My friends are great especially the crew from RCA. We give each other advice and support each other through those up and down without any doubt, cause we all know how hard it is. We are literally partners in crime and I am grateful to have them in my life!

 

What are some goals and ambitions you have for your future work?

There are so much haha!

The concept of playfulness in public space is not a new thing but people start taking it seriously now. I am currently applying for different kinds of public art commissions, to carry out the theories on how it can actually have an impact on our wellbeing, as well as igniting people’s imagination on public spaces and rethink the possibilities of how our surroundings could be.

 

The concept of playfulness in public space is not a new thing but people start taking it seriously now. I am currently applying for different kinds of public art commissions, to carry out the theories on how it can actually have an impact on our wellbeing, as well as igniting people’s imagination on public spaces and rethink the possibilities of how our surroundings could be.

If you could collaborate with any person in the world who would it be?

Ahhh this is hard because I have a long list!

I am really interested in doing set/production design for film.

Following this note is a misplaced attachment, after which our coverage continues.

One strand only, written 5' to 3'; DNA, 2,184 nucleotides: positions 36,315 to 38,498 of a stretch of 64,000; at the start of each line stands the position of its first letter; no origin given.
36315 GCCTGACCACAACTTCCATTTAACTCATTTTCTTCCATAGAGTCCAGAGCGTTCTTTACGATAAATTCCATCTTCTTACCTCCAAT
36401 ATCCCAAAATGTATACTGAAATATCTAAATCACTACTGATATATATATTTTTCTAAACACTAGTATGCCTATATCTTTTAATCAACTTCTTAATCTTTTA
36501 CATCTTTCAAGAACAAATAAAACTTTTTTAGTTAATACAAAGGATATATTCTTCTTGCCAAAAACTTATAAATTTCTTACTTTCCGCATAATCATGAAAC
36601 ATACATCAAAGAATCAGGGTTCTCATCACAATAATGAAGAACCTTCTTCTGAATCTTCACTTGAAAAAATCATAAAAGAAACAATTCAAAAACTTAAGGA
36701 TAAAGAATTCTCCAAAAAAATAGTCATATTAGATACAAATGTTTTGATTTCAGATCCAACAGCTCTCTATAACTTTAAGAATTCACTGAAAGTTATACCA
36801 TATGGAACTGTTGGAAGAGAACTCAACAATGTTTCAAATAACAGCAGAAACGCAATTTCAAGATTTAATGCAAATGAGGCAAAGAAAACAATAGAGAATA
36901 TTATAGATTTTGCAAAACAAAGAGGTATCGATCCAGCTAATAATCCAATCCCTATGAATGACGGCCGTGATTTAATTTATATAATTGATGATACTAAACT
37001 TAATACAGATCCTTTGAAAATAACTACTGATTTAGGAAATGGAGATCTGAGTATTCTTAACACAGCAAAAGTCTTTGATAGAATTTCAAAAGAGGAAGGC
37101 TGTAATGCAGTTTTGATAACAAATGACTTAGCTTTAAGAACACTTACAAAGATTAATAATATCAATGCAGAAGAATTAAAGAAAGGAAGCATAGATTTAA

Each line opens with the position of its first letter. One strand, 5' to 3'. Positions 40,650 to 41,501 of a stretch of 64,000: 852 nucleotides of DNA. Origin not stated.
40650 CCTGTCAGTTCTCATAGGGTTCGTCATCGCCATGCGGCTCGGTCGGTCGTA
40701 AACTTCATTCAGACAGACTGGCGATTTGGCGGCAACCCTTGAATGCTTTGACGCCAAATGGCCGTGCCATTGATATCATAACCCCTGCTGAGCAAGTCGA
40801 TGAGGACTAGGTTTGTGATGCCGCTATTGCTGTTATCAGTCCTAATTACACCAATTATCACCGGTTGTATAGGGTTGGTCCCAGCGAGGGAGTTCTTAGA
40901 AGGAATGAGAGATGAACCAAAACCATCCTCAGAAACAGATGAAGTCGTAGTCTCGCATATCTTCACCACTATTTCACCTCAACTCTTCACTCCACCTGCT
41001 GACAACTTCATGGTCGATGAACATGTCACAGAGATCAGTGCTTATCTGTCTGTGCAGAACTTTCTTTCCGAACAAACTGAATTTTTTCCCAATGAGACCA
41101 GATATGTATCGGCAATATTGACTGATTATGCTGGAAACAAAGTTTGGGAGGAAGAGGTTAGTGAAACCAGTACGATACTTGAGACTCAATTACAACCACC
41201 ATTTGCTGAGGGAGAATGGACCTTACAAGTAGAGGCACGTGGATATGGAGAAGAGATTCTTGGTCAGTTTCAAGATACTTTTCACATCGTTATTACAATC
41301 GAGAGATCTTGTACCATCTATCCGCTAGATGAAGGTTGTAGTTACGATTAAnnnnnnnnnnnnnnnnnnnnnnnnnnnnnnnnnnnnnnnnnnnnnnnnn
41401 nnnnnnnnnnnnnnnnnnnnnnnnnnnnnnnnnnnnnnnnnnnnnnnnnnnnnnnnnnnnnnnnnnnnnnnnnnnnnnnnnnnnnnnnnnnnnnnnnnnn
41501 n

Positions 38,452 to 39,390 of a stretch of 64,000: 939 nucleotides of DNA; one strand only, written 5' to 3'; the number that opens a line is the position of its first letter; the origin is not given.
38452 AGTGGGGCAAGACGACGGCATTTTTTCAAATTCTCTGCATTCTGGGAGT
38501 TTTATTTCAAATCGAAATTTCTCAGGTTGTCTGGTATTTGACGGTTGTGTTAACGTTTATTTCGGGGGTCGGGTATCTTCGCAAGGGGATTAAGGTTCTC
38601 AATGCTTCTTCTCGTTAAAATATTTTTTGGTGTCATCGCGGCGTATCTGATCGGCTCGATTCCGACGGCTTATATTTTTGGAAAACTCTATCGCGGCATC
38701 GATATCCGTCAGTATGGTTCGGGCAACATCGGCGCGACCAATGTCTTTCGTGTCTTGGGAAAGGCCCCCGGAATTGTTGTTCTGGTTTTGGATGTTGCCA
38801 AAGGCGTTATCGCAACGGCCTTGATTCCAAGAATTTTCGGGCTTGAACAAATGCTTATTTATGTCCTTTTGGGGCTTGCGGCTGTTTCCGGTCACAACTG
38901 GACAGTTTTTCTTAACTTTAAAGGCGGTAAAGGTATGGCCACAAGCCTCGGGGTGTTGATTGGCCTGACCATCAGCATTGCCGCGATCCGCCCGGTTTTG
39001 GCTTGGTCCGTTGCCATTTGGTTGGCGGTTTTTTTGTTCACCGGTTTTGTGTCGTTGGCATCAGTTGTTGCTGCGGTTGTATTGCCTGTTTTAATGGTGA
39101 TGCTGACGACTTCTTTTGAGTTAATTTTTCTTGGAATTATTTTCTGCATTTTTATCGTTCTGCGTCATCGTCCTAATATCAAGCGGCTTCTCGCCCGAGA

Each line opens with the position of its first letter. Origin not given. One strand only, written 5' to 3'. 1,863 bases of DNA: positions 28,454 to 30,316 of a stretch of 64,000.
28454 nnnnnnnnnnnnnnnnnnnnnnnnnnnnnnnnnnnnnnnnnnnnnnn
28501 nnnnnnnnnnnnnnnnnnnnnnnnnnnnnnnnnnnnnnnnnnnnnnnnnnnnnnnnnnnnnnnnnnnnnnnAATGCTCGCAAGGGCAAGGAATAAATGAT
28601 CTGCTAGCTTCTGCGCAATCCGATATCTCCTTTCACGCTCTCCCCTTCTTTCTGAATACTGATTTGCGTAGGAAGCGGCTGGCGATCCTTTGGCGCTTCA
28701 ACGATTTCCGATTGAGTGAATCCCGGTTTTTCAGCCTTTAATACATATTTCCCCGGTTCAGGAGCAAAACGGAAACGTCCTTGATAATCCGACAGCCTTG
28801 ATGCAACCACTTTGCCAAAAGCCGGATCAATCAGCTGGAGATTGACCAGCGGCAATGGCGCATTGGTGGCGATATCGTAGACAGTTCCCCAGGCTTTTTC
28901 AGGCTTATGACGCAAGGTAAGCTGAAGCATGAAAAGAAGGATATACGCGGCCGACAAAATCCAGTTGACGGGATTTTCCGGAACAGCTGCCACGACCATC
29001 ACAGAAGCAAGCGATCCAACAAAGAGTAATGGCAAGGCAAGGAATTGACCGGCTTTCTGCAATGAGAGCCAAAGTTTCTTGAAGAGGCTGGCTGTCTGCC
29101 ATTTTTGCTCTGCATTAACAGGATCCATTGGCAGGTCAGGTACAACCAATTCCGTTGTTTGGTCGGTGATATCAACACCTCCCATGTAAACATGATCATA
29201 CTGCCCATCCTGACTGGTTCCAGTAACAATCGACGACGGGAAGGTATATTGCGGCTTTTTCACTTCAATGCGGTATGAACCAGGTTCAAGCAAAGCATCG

I will be really happy if I could collaborate with the directors who have a whimsical aesthetic and playful approach, such as Jacques Tati, Wes Anderson, or Michael Gondry.

 

How would you describe the women around you?

Talented, smart, goofy, but also vulnerable.

 

Talented, smart, goofy, but also vulnerable.

Were there any local female creatives that you looked up to when you were growing up?

There was not much of a creative scene around me where I was brought up, and the idea of “creative” wasn’t even a thing in my town.

Luckily I was growing up in a factory in the countryside, which is a natural playground that offers me to play and explore the possibility of the world. My sister and I would be running around the fields and inventing our own toys and games from whatever we found on the street. We moved to the city when I was 10, but that is still a very special part of my memory and it totally shaped the way I see the world.